Only Education Can Mitigate Extremism: Indonesian Education Minister Anies Baswedan,Tells The Oslo Times



    Only Education Can Mitigate Extremism: Indonesian Education Minister Anies Baswedan,Tells The Oslo Times

    Sept 9,Oslo: The Oslo Education Summit which took place in Oslo earlier this year  had aimed at mobilizing strong and renewed political commitment in an effort to reach the 58 million children who are still being denied their right to education, and to improve learning outcomes for those who attend school.

    According to Prime Minister Erna Solberg the Summit was been initiated to help reverse the negative trend in international support for education and to contribute to enhanced domestic resource mobilization. 

    During the Summit The Oslo Times, Editor-in-Chief Hatef Mokhtar, met with the education minister of Indonesia, Anies Baswedan, for brief interview on the education sector in his country and the challenges it faces today.



    Mr. Minister welcome to The Oslo Times. Can you tell me a little bit about your trip to Oslo?

    This is my first trip to Oslo and it has been great. We have heard so much about countries in northern Europe that have been so impressive in education. So we are looking forward to this conference on the issue of financing education as it is one of the most important aspects in securing education for all. It has bee previously said that financing education is very expensive but ignorance is more expensive.

    How do you see the education system and situation in Indonesia, as a lot of humanitarian organizations claim that quality of education in Indonesia requires vast improvements and a lot more needs to be done in terms of access to education?

    We began our journey in education forty years ago from a 'Big 0' as 95 percent of our population was illiterate -- not unschooled but illiterate. And today we only have four percent illiteracy in men and only six in women. We have completely converted our population from complete illiteracy to literacy. We started with six years of compulsory education and today our rate of enrollment for primary education is 95 percent, so that is an improvement.
    Now, let's put Indonesia in perspective. A few cases will always be there but if we look at the bigger picture and our journey for the past four decades, we have seen a major shift in literacy rates. The challenge we now face is the quality of education where we need to improve on. We have succeeded in the six-year and nine-year mandatory education and we are now moving to twelve years of compulsory education. But in terms of quality, we need significant improvement. And for that, we need to improve the quality of teachers.

    The rise of Islamic extremism insouth east Asia is becoming a common phenomena as youngsters have in tones left their homes to join terrorist organizations like the ISIS in Syria and Iraq. Such extremist groups are trying really hard to brainwash youngsters in particular, into becoming violent extremists. As a scholar and Minister of Education how do you think such negative forces can be mitigated?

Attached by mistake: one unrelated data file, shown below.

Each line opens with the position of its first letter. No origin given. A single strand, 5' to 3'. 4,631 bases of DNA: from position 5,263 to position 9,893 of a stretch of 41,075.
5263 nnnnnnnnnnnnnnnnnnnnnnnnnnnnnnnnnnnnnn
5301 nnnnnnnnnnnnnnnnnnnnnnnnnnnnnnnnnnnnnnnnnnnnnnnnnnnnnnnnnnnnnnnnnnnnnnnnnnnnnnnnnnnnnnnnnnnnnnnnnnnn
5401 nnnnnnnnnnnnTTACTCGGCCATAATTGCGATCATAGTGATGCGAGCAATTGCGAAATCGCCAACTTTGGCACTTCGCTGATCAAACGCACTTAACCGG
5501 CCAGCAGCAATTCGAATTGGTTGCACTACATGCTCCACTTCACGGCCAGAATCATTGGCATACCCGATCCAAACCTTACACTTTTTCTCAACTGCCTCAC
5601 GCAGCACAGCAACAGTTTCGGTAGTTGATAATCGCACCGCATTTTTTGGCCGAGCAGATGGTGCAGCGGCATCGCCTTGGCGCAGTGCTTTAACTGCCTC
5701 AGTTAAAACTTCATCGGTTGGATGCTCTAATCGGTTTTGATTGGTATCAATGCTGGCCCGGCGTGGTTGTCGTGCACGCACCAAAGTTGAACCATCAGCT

If we allow our teachers and curriculum materials to become tools in educating broad-mindedness to our children, that would be our key. Indonesia has experienced this for many, many years. It is a new country extremely diverse in terms of ethnicity. We have no less than 600 languages spoken across the country and we have been able to agree upon one language-one nation and it has been very peaceful. But, lately we have seen the emergence of extremism, but it is not so much about ideology per say but it is also about the sense of equality. Access to education is the key.
    If we allow access to our children -- both boys and girls -- we can tackle extremism. We are giving our children the hope that if you participate in education, you will have good future opportunities. Hopelessness usually leads to extreme views and you turn to religion to express your frustration which makes you an easy target for extremist groups. But if you leave room for hope then you don’t need to look around, if you do well at school you will get a good job, have a prosperous future. Just one example: If we create employment opportunities for all and our graduates get a job, they do not require look for scapegoats.

    Let me now ask you one political question: How is your country's relationship with Australia?
    I think the relationship is good. Yes of course we do have some issues, but as neighbors the governments and people of both the nations understand each other's strategic interests. We are neighbors and we will always be neighbors. Our relationship in the past has always been good and we have had difficult times but we have resolved them.
       
    Can you tell me about this Summit and how it could help improve the education sector in Indonesia?
    When we talk about financing education in Indonesia we are committed in allocating at least 20 percent of the national and local budget on improving the education sector, this is in the constitution. However, the challenge that we and many other developing countries are facing is the amount of money that is required is much more than the allocated budget. So, when it comes to breakthroughs and innovations made in other countries that have been successful are things we would like to learn. And I think this summit is an opportunity for learning best practices as well as forming partnerships between government and non-government actors. We have learnt things that will help in making the education system better. Hopefully this conference continue to include these two components in a long run. 

    All Rights Reserved with The Oslo Times

     
     

    Related Posts